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Layton scoffs at strategic voting: 'What sense would that make?'

NDP Leader Jack Layton addresses a campaign rally in Saint John on April 25, 2011.

Andrew Vaughan/The Canadian Press

Jack Layton rejects the notion that NDP supporters who want to stop a Conservative majority should vote strategically in ridings where the Liberals are leading.

"I don't recommend that people vote for a party that has supported Stephen Harper a hundred times in the last two and a half years," the NDP Leader said Monday morning. "What sense would that make?"

He added: "I am running opposing the policies of Stephen Harper, and we are building more and more support across the country because people want to se a new direction."

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There is no question that support for Mr. Layton and his party has increased since the start of the election campaign. That is particularly true in Quebec where some public opinion surveys suggest the New Democrats are leading the Bloc Québécois. It may also be true in places like British Columbia, where Mr. Layton's party has been a serious contender in many ridings through a number of elections.

The growing interest in the NDP had both of Liberal Leader Michael Ignatieff and Conservative Leader Stephen Harper campaigning in NDP-held ridings on Monday.

But the orange tide has yet to sweep through Southern Ontario, where there are huge numbers of seats in play. And it does not appear to have reached New Brunswick, where the NDP has just one seat and the other races are traditional battles between the blue and the red.

Saint John, the riding where Mr. Layton's visit drew upwards of 200 supporters on a chilly Monday morning, flipped to the Conservatives in 2008 but the Liberals were just 500 votes behind. The New Democrat was a distant third.

Polls and observations on the ground would suggest this is still a two-way race. Which means any votes siphoned by the New Democrats from the Liberals could make it easier for Mr. Harper to win a majority - an outcome most NDP supporters would like to avoid.

Veteran broadcaster Don Newman wrote in an opinion piece Monday on the online news outlet iPolitics: "Vote NDP and you could give Stephen Harper the majority government that so far has eluded him in three other campaigns. And not just a majority - a comfortable majority that will give him complete control of the House of Commons for the next four years.

It is a premise that irritates the normally jovial Mr. Layton.

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"This is what Canadians have been told for so many years, that they don't have any choice, you can only choose one of two parties," he said when asked about Mr. Newman's assertion.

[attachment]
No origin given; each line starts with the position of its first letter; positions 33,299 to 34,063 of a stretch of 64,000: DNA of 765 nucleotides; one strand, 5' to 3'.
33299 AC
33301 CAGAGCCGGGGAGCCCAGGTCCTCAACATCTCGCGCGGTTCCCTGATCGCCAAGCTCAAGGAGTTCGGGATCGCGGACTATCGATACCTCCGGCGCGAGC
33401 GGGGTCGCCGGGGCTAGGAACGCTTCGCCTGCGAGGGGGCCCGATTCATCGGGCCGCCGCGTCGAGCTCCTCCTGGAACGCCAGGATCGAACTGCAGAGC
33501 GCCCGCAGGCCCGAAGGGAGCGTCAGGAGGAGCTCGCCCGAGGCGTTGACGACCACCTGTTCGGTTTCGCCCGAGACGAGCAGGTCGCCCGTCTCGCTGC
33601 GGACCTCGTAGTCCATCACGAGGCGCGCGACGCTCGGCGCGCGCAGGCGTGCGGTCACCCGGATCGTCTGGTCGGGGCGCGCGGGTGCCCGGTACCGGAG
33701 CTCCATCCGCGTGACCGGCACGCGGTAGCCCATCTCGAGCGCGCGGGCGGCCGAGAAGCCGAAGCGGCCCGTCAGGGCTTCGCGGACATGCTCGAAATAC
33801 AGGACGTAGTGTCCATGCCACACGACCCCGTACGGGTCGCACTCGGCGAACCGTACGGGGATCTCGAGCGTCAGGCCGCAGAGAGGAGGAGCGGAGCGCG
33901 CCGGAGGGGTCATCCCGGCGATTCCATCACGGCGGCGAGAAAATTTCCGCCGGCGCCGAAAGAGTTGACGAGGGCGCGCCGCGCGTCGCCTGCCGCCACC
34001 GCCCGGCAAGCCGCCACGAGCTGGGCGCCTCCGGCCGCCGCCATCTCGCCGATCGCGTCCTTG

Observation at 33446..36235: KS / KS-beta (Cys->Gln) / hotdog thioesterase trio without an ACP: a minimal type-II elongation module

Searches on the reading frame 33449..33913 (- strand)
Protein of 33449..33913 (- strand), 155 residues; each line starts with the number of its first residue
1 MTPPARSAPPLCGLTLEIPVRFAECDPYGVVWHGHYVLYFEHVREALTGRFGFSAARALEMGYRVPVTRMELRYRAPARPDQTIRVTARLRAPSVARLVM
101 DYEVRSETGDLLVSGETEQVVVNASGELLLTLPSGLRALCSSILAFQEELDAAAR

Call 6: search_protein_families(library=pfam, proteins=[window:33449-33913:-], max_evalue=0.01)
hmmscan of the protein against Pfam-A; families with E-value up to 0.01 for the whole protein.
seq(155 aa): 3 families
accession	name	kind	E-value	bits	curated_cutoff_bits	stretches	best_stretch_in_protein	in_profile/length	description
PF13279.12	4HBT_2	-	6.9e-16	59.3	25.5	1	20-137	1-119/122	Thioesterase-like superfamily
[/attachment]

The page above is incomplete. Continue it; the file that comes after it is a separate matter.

"If people vote for our candidate in Saint John, Rob Moir, who's a respected economist, then he can win and become the member of Parliament. That's what we do in elections. We put our candidates forward and we ask people to vote for us."

This is the first trip Mr. Layton has paid to this province since the start of the campaign. His colleague Yvon Godin, who is the incumbent in the riding of Acadie-Bathurst, is popular. But he holds the only seat out of 10 in New Brunswick in which the New Democrats would appear to be strongly competitive.

Still, the NDP Leader is riding high on his swelling support elsewhere in the country and is keen to see it spread.

There was large enthusiasm among the people who turned out to see him on a chilly spring morning. They offered chants of "Jack, Jack, Jack."

Mr. Layton was, as usual, all smiles. He even did a little jump to see to the back of the crowd - an ambitious leap for a man who is still walking with a cane after hip surgery in March.

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"Friends, I can feel the momentum all across this country, including right here in New Brunswick," Mr. Layton told the appreciative crowd. "I hear Canadians tuning away from those who say, once again, that you have no choice - that you have to vote for more of the same."

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About the Author
Parliamentary reporter

Gloria Galloway has been a journalist for almost 30 years. She worked at the Windsor Star, the Hamilton Spectator, the National Post, the Canadian Press and a number of small newspapers before being hired by The Globe and Mail as deputy national editor in 2001. Gloria returned to reporting two years later and joined the Ottawa bureau in 2004. More

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